Plan your book. Then plan your trip.

When you plan to make a book about your vacation travels BEFORE you go, your next trip could be greatly enhanced. (Especially if you plan to take the book beyond a simple photo journal, to more of a journalistic or documentary-style book.) You’ll be inspired to search out interesting and obscure stories to tell, and images to share. If you’ve kept an open itinerary, you may even decide to visit new places and experience unanticipated events along the way.

To prove the point, I followed my own advice on a recent trip to Thailand. I went there with the intention of recording the trip in a documentary-style book. Even though the trip was quite short, I wanted to bring home some unique and informative stories about the people and their culture, along with the typical scenic landscape and touristy shots. Perhaps because time was limited I was even more intent on making the most of every day.

Although I did some research in advance I left all the doors open—no reservations after the first night. Every morning I found a coffee shop with WiFi (even in very remote locations) and Googled around for awhile. Soon I was on a twenty-four hour cycle— planning tomorrow’s itinerary today, always looking for the unexpected and willing to chase it down.

As I moved around northern Thailand, camera and journal at the ready, I began to think about how the book would present. After the first page I would toss out the first person. No more “on Saturday we went to the small town of Chaing Rai.” In favor of “Chaing Rai is the gateway to several tiny secluded villages high up in the hill country, including the Akha Tribe, which originated in Mongolia, hundreds of years ago.” Which story would you rather read? To be sure, I had no illusions of creating some great masterpiece destined for widespread publication. I just wanted more than a slide show to share with family and friends when I returned home.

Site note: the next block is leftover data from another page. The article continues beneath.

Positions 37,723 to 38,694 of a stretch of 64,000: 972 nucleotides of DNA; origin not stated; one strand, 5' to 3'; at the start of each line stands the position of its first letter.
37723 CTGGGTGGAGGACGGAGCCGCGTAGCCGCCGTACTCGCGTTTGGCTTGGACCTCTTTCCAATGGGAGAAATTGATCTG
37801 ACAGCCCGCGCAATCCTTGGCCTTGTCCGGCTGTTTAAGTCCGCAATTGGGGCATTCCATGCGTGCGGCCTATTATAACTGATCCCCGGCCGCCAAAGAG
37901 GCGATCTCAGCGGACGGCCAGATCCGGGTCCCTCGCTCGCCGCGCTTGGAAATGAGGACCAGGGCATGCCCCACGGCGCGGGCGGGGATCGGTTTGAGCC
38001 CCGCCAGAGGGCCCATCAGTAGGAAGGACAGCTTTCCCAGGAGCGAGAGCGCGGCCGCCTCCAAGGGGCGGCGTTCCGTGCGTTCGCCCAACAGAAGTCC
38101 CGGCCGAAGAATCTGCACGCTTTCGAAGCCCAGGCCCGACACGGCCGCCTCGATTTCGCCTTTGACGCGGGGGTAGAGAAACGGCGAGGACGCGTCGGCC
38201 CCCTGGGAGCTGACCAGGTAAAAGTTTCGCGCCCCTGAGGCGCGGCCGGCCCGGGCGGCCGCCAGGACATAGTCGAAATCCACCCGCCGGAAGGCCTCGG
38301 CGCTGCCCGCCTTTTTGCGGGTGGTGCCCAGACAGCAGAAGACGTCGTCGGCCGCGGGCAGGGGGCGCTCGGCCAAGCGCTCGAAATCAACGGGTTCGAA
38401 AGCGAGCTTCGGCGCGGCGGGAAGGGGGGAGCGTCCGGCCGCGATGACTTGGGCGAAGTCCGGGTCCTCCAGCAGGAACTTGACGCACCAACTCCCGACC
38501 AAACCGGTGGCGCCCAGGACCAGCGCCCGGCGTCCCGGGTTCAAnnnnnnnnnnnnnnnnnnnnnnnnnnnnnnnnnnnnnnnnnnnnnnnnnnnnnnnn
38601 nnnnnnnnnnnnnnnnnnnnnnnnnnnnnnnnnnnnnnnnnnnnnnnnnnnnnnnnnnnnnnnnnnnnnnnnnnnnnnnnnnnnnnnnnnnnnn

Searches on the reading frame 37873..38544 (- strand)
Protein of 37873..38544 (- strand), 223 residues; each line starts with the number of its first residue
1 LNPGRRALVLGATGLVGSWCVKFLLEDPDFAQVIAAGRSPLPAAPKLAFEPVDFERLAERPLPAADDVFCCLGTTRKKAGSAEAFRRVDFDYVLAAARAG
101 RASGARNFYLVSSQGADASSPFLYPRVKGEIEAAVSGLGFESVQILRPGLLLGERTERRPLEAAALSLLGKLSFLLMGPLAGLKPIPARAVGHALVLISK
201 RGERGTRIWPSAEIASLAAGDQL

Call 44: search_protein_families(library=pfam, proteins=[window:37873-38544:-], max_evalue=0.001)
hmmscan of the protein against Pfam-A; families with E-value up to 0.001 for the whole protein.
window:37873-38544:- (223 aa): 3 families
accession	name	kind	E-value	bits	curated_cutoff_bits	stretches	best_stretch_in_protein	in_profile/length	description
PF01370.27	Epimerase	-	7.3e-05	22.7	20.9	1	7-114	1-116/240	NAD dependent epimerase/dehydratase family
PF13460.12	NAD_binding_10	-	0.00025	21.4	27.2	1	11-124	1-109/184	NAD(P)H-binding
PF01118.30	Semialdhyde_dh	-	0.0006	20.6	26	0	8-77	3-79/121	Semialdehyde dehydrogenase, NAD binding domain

It was really fun. And it truly broadened my perspective, piqued my curiosity, and transformed a normal vacation into a spectacular one. I’m sure that will be the case for many of you.

You can expect to:

• Take better pictures, and more of them

• Embrace ideas and experiences you might otherwise have overlooked

• Meet more people, try more food, walk more paths

• Learn more about the history, culture, geography and language

• Return home with a book that is already a success, before you even make it!

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